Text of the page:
Given that I was invited, I naturally put aside any thoughts of hanky-panky; plus, given the spa’s interiors, ambiance, and the fact that they have co-ed staff members, it felt like a place where no ES (“extra service”) was allowed. So when Yves took off his shirt at the start, I thought, “Oh, I guess he doesn’t want to get all sweaty in his work clothes.” As he was expertly moving his hands all over my body, I noticed that he didn’t hesitate to let his fingers move near sensitive areas (well, I did leave the portion “Area of the body you don’t want to be touched” in the form blank). But after a light brush here and a near miss there, I started to wonder, “Is he trying to get a rise out of me?” But I told myself, “Oh, behave, behaaaaaave!” Luckily at my age, my body can follow my instructions. So when Yves flipped me over onto my back, I was quite behaved and relaxed.

I took time to ask Yves some personal questions as well (he’s from Bacolod, he says he’s just 25 years old and single, he’s worked in two spas before). He was very friendly, and struck the right balance of sounding engaged in the conversation but still focused on his primary task. At least he didn’t seem like a disinterested worker—I guess he likes his job.

Afterwards, D & I met up again in the lobby. D was smiling, and whispered to me that the massage Mark gave him was excellent: “Tanggal yung sakit ng katawan ko!” Thanking the owners profusely, we left the spa smiling and happy.

In the car on our way to dinner, D and I exchanged notes. I told D about Yves’ sensual strokes. D said, “You know, Mark also did that to me! But I kept quiet because I didn’t have my wallet with me, hahaha!”

“Do you think if you asked for ES, he would have offered?”

D thought for a moment then said, “I really don’t know. Hindi ko talaga inisip yun, kasi wala naman akong dalang pambabayad! Mabibitin lang ako if ever, hahaha.”

So now, dear readers, if you are the more adventurous type who loves exploring new massage places in the metro, here’s a perfect opportunity for you. Try out The Artisen Spa, and find out what D and I may (or may not) have missed.

Friday, May 02, 2014

The Open Fabcast, Parts 1 to 4

This is the first time I am dropping all four parts of a Fabcast. It is because I am on an internal deadline. Or I just wanted to know how Beyonce feels when she drops a whole album online, LOL.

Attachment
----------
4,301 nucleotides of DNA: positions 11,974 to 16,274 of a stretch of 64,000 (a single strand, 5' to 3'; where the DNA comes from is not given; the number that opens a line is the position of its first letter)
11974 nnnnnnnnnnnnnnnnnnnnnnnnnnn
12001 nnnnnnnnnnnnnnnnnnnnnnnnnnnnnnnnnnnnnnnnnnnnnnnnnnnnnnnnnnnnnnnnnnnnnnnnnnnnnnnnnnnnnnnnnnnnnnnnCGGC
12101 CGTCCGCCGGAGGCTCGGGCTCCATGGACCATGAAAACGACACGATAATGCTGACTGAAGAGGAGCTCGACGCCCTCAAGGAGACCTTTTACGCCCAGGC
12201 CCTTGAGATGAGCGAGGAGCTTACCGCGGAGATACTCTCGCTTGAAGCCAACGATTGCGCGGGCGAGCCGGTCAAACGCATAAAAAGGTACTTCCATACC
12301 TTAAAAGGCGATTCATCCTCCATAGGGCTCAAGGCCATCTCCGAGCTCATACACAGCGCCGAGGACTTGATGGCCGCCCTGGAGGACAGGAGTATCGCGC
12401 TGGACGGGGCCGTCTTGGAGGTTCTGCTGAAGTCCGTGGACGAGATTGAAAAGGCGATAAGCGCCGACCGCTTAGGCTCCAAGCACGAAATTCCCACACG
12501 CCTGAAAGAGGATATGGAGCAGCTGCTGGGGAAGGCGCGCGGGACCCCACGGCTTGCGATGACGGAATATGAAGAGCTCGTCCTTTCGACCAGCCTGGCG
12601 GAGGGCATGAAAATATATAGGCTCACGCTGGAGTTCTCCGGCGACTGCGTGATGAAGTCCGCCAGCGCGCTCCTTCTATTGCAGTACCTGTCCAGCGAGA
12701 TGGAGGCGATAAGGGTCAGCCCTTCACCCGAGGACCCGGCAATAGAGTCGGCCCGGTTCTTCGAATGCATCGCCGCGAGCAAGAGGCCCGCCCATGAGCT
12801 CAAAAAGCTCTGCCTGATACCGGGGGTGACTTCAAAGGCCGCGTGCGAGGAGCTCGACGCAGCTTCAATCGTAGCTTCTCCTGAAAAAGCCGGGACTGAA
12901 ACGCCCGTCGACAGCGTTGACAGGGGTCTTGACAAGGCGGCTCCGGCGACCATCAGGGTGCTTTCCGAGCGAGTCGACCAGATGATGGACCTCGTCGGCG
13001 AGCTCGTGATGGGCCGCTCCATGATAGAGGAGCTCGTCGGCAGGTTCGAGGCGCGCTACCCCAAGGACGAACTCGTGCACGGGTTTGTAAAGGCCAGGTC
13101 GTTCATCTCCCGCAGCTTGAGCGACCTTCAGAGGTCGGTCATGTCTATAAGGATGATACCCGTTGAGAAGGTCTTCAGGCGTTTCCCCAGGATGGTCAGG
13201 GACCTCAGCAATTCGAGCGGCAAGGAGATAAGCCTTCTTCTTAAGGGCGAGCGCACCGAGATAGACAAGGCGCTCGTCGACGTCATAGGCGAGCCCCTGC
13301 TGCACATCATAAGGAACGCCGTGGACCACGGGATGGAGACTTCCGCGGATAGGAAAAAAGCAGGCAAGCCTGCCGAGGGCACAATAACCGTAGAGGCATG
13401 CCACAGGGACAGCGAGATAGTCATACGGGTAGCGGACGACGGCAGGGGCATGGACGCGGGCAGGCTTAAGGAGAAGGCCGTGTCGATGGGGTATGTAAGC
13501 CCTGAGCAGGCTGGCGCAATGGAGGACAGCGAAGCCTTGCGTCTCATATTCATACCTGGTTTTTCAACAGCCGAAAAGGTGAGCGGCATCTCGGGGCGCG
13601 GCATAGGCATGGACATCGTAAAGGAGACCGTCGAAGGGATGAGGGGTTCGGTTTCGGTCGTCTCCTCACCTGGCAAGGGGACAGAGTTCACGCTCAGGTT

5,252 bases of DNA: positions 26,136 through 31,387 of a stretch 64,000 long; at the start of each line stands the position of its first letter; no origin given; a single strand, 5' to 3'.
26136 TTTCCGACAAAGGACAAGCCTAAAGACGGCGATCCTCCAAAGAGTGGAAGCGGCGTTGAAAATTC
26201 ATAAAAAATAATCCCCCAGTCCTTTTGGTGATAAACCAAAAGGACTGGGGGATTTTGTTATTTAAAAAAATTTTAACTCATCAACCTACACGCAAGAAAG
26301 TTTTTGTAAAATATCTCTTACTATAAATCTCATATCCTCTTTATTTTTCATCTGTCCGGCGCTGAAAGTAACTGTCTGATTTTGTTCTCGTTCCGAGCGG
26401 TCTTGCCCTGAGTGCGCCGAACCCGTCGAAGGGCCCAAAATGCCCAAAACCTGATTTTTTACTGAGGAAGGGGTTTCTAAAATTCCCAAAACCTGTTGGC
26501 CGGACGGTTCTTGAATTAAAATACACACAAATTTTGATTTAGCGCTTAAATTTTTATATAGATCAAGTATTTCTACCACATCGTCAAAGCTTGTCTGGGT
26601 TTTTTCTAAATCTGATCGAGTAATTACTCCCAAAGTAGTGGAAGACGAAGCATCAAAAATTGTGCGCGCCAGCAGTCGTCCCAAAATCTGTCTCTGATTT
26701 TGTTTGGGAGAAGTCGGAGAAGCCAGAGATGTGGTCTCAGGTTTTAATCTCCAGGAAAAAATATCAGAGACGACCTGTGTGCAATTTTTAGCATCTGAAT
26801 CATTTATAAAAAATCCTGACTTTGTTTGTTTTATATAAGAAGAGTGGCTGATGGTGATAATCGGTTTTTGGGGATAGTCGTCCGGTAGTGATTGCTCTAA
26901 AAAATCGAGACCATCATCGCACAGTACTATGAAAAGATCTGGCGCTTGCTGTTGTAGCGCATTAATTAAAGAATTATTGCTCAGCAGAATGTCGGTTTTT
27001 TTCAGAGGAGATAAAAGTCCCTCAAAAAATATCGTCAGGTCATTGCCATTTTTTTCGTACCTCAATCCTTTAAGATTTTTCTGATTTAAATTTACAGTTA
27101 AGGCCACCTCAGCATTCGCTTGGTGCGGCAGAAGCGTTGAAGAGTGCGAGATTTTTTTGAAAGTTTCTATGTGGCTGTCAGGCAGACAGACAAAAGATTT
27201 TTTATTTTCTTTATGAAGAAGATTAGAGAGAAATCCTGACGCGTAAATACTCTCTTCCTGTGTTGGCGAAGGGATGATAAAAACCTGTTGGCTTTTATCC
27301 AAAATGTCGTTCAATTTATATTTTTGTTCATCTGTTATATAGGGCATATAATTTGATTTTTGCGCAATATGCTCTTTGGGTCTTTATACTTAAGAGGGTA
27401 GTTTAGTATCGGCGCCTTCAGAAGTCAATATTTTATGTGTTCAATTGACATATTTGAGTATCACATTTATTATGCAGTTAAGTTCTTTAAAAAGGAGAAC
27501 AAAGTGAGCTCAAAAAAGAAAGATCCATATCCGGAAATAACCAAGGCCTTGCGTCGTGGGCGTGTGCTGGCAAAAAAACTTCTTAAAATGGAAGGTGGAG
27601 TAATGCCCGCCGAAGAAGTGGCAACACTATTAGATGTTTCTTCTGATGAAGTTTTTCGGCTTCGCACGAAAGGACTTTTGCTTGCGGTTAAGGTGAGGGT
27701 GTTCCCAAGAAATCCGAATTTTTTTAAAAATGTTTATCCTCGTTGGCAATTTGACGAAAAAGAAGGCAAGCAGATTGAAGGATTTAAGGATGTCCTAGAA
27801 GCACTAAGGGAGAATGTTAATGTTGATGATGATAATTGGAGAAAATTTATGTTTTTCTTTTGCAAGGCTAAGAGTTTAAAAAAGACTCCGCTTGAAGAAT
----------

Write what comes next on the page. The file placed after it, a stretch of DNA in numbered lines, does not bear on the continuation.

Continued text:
The Open Fabcast, Part 1

In which the Fabcasters discuss open relationships. For this first instalment, two couples open up about their relationships.

Music credits:
"Hold On When You Get Love and Let Go When You Give It" by Stars
"The Game Is On" (from the soundtrack of BBC's Sherlock, season 1) by David Arnold & Michael Price
"Nobody's Perfect" by Madonna

Listen Now:



The Open Fabcast, Part 2

For part two, it's Londonboy and Londonboyfriend's turn to narrate their relationship status.

Music credits:
"Let It Go" (from the soundtrack of the movie "Frozen") by Edina Menzel
"On The Move" (from the soundtrack of BBC's "Sherlock", season 1) by David Arnold & Michael Price
"Hanky Panky" (from the soundtrack of the movie "Dick Tracy") by Madonna

Listen Now:



The Open Fabcast, Part 3

Now it’s the turn of two couples in exclusive—or are they?—relationships: [1] Lobster Tony and RJ; and [2] CC and C3.

Music credits:
“I Got A Boy” by Girls’ Generation
“Winter Rose/Love Awake” by Paul McCartney & Wings
“The Game Is On” (from the soundtrack of BBC's Sherlock, season 1) by David Arnold & Michael Price
“Take A Chance On Me” by Erasure

Listen Now:



The Open Fabcast, Part 4

Now it’s the turn of the two guys who are dating to react to all this talk of open relationships. But this is just a lead-in to the grand spirited wrap-up, wherein the Fabcasters and the peanut gallery reveal belated realisations as well as engage in highly animated and vigorous discussions about open relationships.

Music credits:
“Do It Again” by Robyn & Röyksopp
“The Game Is On” (from the soundtrack of BBC's Sherlock, season 1) by David Arnold & Michael Price
“Runaway” by Kanye West Feat. Pusha T
“Love Is A Bourgeois Concept” by the Pet Shop Boys

Listen Now:



Tuesday, February 11, 2014

Sense And Senselessness

It’s useless to make sense of the senseless. Best if we can just graciously accept something that is beyond our control and comprehension. Yet we still try to, if only to trigger some kind of closure.